I picked up an ARC of Give the Dark my Love by Beth Revis at San Diego Comic-con, and it honestly may be the best thing I got this year. I didn’t even know about this book until Penguin Teen released their ARC giveaway list, and if you haven’t heard of it yet please read on to learn why you should add it to your TBR right away! Five Stars.
Click here to read the synopsis!
When seventeen-year-old Nedra Brysstain leaves her home in the rural, northern territories of Lunar Island to attend the prestigious Yugen Academy, she has only one goal in mind: learn the trade of medicinal alchemy. A scholarship student matriculating with the children of Lunar Island’s wealthiest and most powerful families, Nedra doesn’t quite fit in with the other kids at Yugen, who all look down on her.
All, except for Greggori “Grey” Astor. Grey is immediately taken by the brilliant and stubborn Nedra, who he notices is especially invested in her studies. And that’s for a good reason: a deadly plague has been sweeping through the North, and it’s making its way toward the cities. With her family’s life–and the lives of all of Lunar Island’s citizens–on the line, Nedra is determined to find a cure for the plague.
Grey and Nedra continue to grow closer, but as the sickness spreads and the body count rises, Nedra becomes desperate to find a cure. Soon, she finds herself diving into alchemy’s most dangerous corners–and when she turns to the most forbidden practice of all, necromancy, even Grey might not be able to pull her from the darkness.
The first thing I want to say is that this is not a romance, but it is very VERY dark. There is a romantic subplot but it is not the primary focus of the story. The book deals with death, grieving, violence against humans & laboratory animals, and medical trauma. I felt that all of these elements were approached in a respectful manner and I absolutely loved the book overall.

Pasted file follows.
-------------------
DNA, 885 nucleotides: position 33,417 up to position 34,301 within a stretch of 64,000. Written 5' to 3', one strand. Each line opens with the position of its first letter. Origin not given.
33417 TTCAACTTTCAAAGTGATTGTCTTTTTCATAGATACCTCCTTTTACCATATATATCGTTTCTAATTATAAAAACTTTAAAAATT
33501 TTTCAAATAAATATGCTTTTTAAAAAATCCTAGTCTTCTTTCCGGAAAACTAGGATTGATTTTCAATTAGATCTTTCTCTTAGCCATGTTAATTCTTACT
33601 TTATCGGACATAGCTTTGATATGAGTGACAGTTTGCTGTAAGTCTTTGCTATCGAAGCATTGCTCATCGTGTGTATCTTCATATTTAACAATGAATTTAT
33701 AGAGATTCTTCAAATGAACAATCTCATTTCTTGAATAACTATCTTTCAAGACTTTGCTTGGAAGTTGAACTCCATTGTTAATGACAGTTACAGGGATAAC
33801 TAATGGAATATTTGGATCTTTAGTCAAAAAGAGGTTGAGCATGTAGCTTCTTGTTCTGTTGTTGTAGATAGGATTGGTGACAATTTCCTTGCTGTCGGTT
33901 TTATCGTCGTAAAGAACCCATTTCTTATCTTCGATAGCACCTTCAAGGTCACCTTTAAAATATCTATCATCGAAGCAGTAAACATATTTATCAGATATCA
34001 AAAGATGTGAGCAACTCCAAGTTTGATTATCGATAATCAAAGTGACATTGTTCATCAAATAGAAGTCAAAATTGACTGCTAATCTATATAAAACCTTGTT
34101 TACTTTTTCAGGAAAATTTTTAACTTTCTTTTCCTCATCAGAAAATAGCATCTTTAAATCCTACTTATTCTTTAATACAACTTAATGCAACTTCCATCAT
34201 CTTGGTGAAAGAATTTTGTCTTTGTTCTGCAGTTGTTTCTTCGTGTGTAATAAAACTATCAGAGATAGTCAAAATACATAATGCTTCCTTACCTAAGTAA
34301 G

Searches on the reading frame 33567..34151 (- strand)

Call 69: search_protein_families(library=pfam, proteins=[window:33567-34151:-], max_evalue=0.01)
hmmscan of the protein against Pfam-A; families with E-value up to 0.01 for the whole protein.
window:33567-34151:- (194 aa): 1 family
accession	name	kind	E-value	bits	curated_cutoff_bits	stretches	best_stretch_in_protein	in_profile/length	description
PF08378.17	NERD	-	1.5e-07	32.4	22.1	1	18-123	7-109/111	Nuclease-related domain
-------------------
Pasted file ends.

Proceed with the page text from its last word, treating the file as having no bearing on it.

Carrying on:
“It is no easy thing to lead a city faced with an enemy that cannot be fought, but I will fight with you all.”
I did not read the full synopsis myself. As soon as I got to the words “…a deadly plague” I was sold. Plague stories are some of my favorites, and this one ranks up there with Rosemarked by Livia Blackbourne for my favorite examples of this story archetype. As in Rosemarked, Give the Dark my Love focuses on a woman, Nedra, who wants to help plague victims in any way she can. She makes huge sacrifices to her own personal safety, sanity, and education in order to fully devote herself to this cause. She is intelligent and brave in the face of other students who look down on her because of where she was born. Nedra is somewhat socially awkward as well, which I found made her incredibly relatable. In short, she is my latest girl crush and I love her.
“My papa says a good book will give you answers to questions you didn’t know you had. A great book will give you questions to answers you thought you knew.”
The second POV character is named Greggori, or Grey. His role is definitely secondary to Nedra, though he demonstrates some of the central themes in the book spectacularly. Grey is a highly privileged individual, and Give the Dark my Love emphasizes the role of the privileged for better or worse. Grey himself is oftentimes not willing to use his voice to its full extent which leads to some conflict throughout the story. He is also unwilling to question some alchemical practices because he has been taught to fear them by his betters. This takes him down a road he never imagined and one could have prepared for. In addition, Grey provides a point of comfort for Nedra amidst the darkness. He serves as an advocate for self-care, even when the world is crumbling.
The darkness of this book cannot be overstated. There is one particular section that I felt coming and honestly didn’t think I could handle. If you enjoy darkness in the form of death, grief, and necromancy then I highly recommend you add this book to your reading list. It is scheduled for release on September 25th, 2018, and I can’t wait to talk to more people about it.
Quotes are from the ARC and are subject to change.